In an increasingly online world, we still need coaches, a humanizing force, to remind us of the big picture and to help us be successful.
In 1994, Strayer and Rossett articulated the TIM model, a three-pronged approach to coaching, illustrated in the figure below.
Training = creating a learning experience
In 1994, training was not quite the dirty word it is today so keep an open-mind. You can substitute the words “teaching” or “mentoring” if it makes you more comfortable. What Strayer and Rossett were advocating for was not a rigid, formalized approach, but one in which the coach is responsible for creating a learning experience for the person being coached in which that person was not left with vacuous statements but actually shown a way of doing something, invited to do it under a watchful eye, and then provided with feedback and an opportunity for further exploration.
Integration=connecting the learner to the real-world experience
The integration prong of the model is one that’s often ignored. Providing a learning experience and telling the learner to “have at it” is an approach that sets a learner up for failure. Yes, many learners will survive the “have at it” phase because of their own prior learning, resilience, and adaptability, but it wastes the previous coaching efforts. Helping learners to create needed relationships and providing an introduction to this real-world they’re supposed to be proficient in, is the true value-add that coaching should provide.
Motivation = share stories and put power in the hands of learners
Many coaches who advertise their services are not short of charisma, but that’s not what the motivation prong of TIM is about. It’s about making the value of the coaching challenge transparent, sharing authentic stories, and providing learners with opportunities for success. Motivation is part and parcel of the training and the integration prongs of TIM; all three prongs work in concert.
E-coaching uses technology to deliver coaching services. While e-coaching might be mediated by a system, don’t get ready to call your LMS an “e-coach”—in my opinion, that’s antithetical to the TIM model. E-coaching might be better positioned as “blended coaching” with some coaching functions distributed to peers, so long as these peers can provide the needed expertise and connecting opportunities.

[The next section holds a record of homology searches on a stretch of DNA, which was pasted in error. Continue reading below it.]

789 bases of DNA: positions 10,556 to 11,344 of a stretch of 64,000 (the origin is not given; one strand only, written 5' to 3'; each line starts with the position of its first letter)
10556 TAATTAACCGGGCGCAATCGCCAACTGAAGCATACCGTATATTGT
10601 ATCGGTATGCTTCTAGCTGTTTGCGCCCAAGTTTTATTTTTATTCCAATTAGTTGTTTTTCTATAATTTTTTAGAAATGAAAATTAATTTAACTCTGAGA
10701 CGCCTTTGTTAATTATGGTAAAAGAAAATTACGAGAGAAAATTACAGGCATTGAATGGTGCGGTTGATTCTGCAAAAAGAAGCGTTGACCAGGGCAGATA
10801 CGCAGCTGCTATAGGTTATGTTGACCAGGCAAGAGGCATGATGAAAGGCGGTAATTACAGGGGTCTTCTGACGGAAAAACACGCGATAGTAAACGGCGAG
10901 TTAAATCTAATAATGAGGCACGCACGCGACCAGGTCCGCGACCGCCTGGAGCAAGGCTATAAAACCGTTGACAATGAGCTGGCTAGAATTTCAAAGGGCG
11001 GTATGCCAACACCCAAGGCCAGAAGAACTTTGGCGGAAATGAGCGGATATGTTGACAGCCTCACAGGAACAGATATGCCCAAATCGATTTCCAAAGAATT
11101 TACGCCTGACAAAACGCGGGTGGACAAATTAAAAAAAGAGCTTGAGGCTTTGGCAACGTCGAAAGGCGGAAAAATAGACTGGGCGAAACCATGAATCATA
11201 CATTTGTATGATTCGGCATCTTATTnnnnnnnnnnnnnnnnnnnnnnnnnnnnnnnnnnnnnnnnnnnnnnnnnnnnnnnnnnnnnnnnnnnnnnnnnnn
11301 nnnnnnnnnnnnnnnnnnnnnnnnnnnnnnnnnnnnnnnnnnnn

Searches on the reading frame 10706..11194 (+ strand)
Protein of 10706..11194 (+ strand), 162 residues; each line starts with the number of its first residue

Systems do provide an opportunity to automate “push” (Goldsmith, n.d.). Another word that’s gone out of favor this year, “push” in this case doesn’t mean an information dump; it means providing reminders and cues to help learners access and implement the coaching they’ve been provided. Goldsmith notes that today’s learners are drowning in information and one of the roles of the e-coach is to help learners identify valuable tools and opportunities.
Speaking of opportunities…
As the Slideshare by Allison Rossett below indicates, in 2010, e-coaching was rarely used as a tool in the L&D arsenal of organizations.
Is this a missed opportunity? I think it’s in part a reflection of the fundamental challenge presented by the need to make a human touch a visible part of an e-coaching “system.” We have no shortage of collaboration tools. We have no shortage of experts (though some are self-proclaimed). What we do have is a shortage of people who can connect the two and who can make individuals feel as if they matter and that their development is unique and important. We talk a lot about the power of technology to create individualized learning experiences, but often we put all of the onus of creating this learning experience on the learner. We say (and are told) that learners should pull the information they need when and where they need it and that’s true. But isn’t this also a bit of a cop-out? Are we, in effect, telling our learners to “have at it”? Does this give us an out to provide canned content to learners in the expectation that it’s their responsibility to find and use what they need? This is the age of Web 2.0, after all.
Perhaps our role as learning and development specialists is neither to push content at learners nor to create systems that provide every conceivable resource to every conceivable learner. Instead, maybe our role is to be the human voice that guides problem-solving. In an online course, we have a responsibility to make our voice part of the multitude of voices that learners have access to. We’re neither the “sage on the stage” nor “the guide on the side,” we’re part of the fray. For me, this is the essence of the TIM model.
Goldsmith, M. (n.d.) E-coaching roles. retrieved November 9, 2011 from www.marshallgoldsmithlibrary.com/docs/EEP/E-Coaching Roles.doc
Strayer, J., & Rossett, A. (1994). Coaching sales performance: A case study. Performance Improvement Quarterly, Vol 7(4), 1994, 39-53.